i had a new request yesterday. patient asked me to help his mother change her depends. i had two icu patients, one of them intubated, on a balloon pump and having runs of ventricular tachycardia. i couldn't leave the unit to go to the visitor's bathroom and help this woman with her toileting even had i wanted to. (which i didn't.) patient's wife was at bedside, and had brought her mother-in-law in to visit. i suggested she help out.

    "oh," said the patient. "she doesn't like to do that."

    like i have time to toilet the visitors as well as the patients! it's my favorite part of the job.

    mil was a sweetheart and thanked me later for standing my ground!
    why wasn't a balloon pump patient a 1:1 asignment? it is innappropritate and unsafe to have another patient when one of the patients is on the balloon pump.

    lindarn, rn, bsn, ccrn
    spokane, washington
  4. by   SDS_RN
    I occasionally work overtime night shifts at my workplace (10pm to 6am), and some family members have the audacity to stay in the room all night to ensure that the patient is being cared for. They'll even keep a tablet or legal pad, and jot down when the nurse or aide enters the room.

    Other family members boldly ignore the established visiting hours, and will straggle into the facility at 1am. Night shift is a good thing when your workplace actually gives nurses the authority to enforce the visiting hours. However, the managers at my facility tend to coddle to visitors and allow them to get away with anything.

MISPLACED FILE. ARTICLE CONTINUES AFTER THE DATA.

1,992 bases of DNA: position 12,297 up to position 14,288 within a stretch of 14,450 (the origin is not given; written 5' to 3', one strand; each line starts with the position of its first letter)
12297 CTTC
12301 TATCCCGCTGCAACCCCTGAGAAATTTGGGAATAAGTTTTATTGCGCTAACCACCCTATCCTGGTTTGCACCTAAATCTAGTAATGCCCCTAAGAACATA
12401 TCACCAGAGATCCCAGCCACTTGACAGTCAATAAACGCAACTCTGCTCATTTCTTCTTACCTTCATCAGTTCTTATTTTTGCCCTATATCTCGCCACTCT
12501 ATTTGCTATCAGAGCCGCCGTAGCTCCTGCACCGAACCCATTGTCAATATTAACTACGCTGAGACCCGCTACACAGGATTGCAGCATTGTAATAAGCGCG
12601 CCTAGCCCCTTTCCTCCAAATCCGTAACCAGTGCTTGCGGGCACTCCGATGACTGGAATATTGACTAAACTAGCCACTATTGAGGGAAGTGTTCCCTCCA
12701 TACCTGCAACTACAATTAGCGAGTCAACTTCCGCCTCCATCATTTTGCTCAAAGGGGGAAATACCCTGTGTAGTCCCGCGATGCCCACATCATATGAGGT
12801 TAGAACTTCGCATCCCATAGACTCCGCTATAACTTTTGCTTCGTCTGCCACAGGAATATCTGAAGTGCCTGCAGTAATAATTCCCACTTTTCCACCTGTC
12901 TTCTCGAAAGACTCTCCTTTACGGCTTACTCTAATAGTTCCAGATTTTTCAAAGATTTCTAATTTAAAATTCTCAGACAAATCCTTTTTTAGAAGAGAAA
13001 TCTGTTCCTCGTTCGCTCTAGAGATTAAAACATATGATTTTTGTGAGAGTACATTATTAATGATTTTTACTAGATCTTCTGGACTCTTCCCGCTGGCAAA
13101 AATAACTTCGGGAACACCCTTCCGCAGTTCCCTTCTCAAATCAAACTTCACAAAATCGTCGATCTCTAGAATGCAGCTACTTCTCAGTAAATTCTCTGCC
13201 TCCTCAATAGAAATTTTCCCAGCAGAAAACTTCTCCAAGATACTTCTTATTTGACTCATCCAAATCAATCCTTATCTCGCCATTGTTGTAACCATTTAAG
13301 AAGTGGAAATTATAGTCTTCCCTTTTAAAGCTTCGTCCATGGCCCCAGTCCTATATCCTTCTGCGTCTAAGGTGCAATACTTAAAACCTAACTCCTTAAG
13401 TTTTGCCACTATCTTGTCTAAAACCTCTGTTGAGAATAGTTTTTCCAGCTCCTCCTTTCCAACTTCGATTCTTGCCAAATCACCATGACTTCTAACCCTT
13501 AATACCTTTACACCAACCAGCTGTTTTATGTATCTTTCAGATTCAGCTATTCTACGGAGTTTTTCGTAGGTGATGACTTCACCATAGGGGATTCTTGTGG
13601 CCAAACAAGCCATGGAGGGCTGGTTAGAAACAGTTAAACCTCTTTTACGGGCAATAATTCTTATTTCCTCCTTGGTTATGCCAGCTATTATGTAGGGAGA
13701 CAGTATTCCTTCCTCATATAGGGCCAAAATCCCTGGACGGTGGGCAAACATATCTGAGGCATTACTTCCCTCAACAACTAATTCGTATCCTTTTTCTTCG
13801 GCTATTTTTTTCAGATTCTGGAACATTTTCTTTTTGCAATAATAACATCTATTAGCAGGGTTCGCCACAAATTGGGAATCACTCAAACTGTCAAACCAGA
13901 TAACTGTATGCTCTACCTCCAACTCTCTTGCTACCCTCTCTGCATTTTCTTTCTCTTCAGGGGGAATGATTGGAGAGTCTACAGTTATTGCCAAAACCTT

Same thing at my facility. We have had several patients families that keep track of every little thing that was being done. A lot of families would stay over noc w/ patients when I worked on surg & peds. Most of the time they did little or nothing for the patient.
    Parents would expect you to come in and feed their child in the middle of the noc. Sorry not an overnoc daycare get your butt up and feed your own kid. Or they would have to "go get something from home" then they would not return until 3-4 hours later. I had a family that went "house hunting" in a town an hour away. They left before I came on @ 7p after several phone calls inquiring when they would be back finally at one o'clock that noc they showed up. Yeah I'm sure they were really house hunting. Makes me sooooo angry that people with ill children dump them off for the nurses to babysit.
  5. by   JaneyW
    I was "fired" by a problem family member yesterday and had mixed feelings about it. It angered me that he was blaming me for all of his frustrations regarding his daughter's care (adult and independent daughter!) and claimed I hadn't explained my rationales thoroughly simply because he didn't agree with my rationales. I was registry there and he worked there as a rad tech so of course knew so much more about everything than I did and felt he could question my nursing judgement (which was sound and backed by the MD). But then again I was kind of relieved to be taken out of the situation.

    The manager and staff were aware of the family and didn't blame me and I was able to help the poor nurse that took over the patient with phone calls and meds and such because I was familiar with the patient. However, I am a compassionate and good nurse who did nothing wrong and it chaps my hide that he didn't realize that I was doing what was best for his daughter. Maybe he realized it later as the POC didn't change even after his lengthy meetings with the MDs on her case. I just wanted to finish my shift and get out of there!

    This is a very emotionally difficult job. Maybe nurses need an annual retreat for venting and reinspiring. I know I need one right now!
  6. by   AngelfireRN
    I became of the opinion very quickly that most family members need 1 of 2 things. Either 1) a good slap, or 2) a tourniquet around the neck. That would solve a lot of problems right there, however, the legality might pose an issue, lol.